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Four-Ball Stroke Play: Why the additional 10 percent reduction in certain scenarios?

Four-Ball Stroke Play: Why the additional 10 percent reduction in certain scenarios?

The USGAs recommendations for handicap allowances in different formats of competition are amongst the most heated topics of the USGA Handicap System. Research has shown that for certain multi-ball and team competitions, less than full Course Handicap is necessary to create equity throughout the playing field.

One recommendation that is often overlooked is a special allowance in four-ball stroke play events. It’s referenced in the note of this format. In four-ball stroke play, two competitors play as partners, each playing their own ball. The lower of the partners net scores is the score for that hole. In order to create equity between the field, the USGA recommends that men receive 90% and women receive 95% of Course Handicap. Extensive research conducted by the USGA Handicap Research Team has shown that a team with a large difference in Course Handicap has an advantage over a team with a small difference. In fact, each stroke of spread carries an approximate advantage of one tenth (1/10) of a stroke. In other words, a team comprised of a scratch player and a 10 Course Handicap will have a full stroke advantage over a team of two 5 Course Handicap golfers. To compensate for this advantage the USGA recommends, after the initial handicap allowance is applied, that the difference in Course Handicap between two partners does not exceed eight strokes. If the difference of more than eight strokes cannot be avoided, the USGA recommends that an additional 10% reduction be applied to the Course Handicap of each partner of that side.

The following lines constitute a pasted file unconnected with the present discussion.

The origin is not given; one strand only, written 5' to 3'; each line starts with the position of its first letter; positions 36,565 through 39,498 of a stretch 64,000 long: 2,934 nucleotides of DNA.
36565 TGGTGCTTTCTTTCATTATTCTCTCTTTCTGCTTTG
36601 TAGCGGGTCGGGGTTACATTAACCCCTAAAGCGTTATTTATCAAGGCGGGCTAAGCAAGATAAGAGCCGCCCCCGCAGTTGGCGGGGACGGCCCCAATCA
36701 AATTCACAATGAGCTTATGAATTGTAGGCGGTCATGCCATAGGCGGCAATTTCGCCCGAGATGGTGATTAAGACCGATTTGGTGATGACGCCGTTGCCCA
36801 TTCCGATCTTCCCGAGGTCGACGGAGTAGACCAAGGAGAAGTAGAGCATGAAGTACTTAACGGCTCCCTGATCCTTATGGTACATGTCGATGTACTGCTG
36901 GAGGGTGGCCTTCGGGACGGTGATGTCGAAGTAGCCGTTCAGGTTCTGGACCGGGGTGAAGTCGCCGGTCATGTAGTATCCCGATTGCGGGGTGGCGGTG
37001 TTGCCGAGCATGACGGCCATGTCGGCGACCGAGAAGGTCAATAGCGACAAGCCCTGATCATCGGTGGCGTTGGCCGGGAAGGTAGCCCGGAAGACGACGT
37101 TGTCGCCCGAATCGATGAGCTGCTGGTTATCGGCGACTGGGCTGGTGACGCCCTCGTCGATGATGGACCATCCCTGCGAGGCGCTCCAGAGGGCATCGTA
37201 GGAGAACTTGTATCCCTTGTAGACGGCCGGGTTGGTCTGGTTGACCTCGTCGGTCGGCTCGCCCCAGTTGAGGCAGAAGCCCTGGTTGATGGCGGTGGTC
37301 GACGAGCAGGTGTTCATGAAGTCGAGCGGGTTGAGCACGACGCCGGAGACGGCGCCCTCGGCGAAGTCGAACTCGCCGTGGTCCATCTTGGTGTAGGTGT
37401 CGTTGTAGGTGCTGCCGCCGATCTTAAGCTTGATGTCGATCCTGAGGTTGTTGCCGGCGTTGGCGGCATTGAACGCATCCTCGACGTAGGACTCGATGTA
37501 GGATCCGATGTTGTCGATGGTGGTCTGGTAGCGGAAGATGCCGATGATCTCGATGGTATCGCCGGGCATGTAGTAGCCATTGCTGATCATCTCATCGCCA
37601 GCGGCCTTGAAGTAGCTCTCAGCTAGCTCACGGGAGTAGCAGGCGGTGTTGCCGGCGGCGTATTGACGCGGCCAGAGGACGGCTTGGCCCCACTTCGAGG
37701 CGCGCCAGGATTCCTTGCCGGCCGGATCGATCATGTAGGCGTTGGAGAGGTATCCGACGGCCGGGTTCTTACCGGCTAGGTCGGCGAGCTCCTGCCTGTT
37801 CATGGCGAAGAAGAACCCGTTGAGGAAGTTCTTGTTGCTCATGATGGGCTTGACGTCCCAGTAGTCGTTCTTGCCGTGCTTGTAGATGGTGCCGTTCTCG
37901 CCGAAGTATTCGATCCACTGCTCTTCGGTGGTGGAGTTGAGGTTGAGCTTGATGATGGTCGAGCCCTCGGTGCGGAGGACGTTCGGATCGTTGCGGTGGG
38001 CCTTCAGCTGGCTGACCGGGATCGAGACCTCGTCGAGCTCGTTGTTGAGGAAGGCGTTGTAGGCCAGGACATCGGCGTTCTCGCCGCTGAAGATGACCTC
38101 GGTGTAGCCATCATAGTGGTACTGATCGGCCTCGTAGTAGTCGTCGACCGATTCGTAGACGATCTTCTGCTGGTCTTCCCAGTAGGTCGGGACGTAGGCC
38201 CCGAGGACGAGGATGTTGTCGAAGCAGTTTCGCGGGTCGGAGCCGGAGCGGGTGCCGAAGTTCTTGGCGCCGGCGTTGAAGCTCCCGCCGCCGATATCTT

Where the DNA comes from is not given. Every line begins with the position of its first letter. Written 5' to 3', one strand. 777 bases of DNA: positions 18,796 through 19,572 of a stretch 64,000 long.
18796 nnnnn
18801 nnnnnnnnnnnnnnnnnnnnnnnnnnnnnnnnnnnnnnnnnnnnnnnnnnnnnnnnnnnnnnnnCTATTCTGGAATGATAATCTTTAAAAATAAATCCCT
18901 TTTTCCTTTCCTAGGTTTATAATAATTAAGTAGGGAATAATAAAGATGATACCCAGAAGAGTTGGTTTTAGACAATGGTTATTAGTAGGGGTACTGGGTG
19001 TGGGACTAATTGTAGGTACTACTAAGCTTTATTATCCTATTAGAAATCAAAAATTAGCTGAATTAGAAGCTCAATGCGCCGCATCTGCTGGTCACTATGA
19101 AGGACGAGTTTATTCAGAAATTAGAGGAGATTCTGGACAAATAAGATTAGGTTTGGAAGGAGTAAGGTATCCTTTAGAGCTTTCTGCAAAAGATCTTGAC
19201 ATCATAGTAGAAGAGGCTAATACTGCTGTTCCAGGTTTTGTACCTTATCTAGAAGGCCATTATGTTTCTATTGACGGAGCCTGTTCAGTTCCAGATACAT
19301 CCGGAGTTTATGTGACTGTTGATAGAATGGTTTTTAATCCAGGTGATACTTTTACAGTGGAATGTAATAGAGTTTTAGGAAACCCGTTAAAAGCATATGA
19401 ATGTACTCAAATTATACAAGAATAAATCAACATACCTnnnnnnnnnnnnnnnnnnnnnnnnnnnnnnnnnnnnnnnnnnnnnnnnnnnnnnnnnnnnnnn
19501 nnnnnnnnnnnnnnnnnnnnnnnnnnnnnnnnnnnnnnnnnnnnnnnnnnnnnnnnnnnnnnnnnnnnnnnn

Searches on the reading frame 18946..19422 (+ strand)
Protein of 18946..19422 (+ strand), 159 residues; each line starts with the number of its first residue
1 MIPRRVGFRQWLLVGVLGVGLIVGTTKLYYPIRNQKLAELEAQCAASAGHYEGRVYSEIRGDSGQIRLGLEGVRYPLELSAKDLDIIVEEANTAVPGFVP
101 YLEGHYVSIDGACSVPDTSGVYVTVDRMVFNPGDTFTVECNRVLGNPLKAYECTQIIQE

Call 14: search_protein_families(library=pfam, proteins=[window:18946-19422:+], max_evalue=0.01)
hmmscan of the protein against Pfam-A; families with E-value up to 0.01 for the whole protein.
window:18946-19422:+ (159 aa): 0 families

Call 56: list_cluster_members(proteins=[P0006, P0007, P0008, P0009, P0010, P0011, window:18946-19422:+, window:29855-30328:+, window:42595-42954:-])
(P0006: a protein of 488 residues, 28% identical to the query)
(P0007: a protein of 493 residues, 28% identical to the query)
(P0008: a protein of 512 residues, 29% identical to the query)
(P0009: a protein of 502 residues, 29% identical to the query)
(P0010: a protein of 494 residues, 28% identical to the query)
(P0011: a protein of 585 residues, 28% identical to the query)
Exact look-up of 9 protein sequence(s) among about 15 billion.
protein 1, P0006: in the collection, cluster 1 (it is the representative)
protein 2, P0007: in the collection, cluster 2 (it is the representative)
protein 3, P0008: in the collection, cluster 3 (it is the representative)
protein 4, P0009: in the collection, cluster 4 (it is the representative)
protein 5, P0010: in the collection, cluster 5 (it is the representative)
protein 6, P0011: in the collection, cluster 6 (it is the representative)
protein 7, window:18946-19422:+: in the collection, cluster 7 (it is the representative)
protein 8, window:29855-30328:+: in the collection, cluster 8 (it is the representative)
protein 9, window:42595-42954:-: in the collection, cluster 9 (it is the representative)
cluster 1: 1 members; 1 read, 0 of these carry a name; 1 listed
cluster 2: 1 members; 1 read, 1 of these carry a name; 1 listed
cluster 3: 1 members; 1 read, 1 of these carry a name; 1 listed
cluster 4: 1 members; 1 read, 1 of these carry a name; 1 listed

For example, Robert (Course Handicap of 24) plays with John (Course Handicap of 11) in a four-ball stroke play competition. After the 90% allowance is applied, Robert is adjusted to a Course Handicap of 22 and John a 10. Since the difference in Course Handicap is greater than eight strokes (22 10 = 12), we recommend reducing each players Course Handicap by an additional 10%. Robert would be reduced to a Course Handicap of 20 (22 x .9) and John to a 9 (10 x .9). Even though their difference in Course Handicap still exceeds eight (20 9 = 11), we recommend to stop after the additional 10% reduction in Course Handicap, as referenced in the note of four-ball stroke play, “Section 9-4b(ii).”

“The USGA Handicap System” manual is available online to view via: http://www.usga.org/playing/handicaps/manual/manual.html.

In addition, an article explaining the multi-ball allowances can be found here: http://www.usga.org/playing/handicaps/understanding_handicap/articles/multiball.html.

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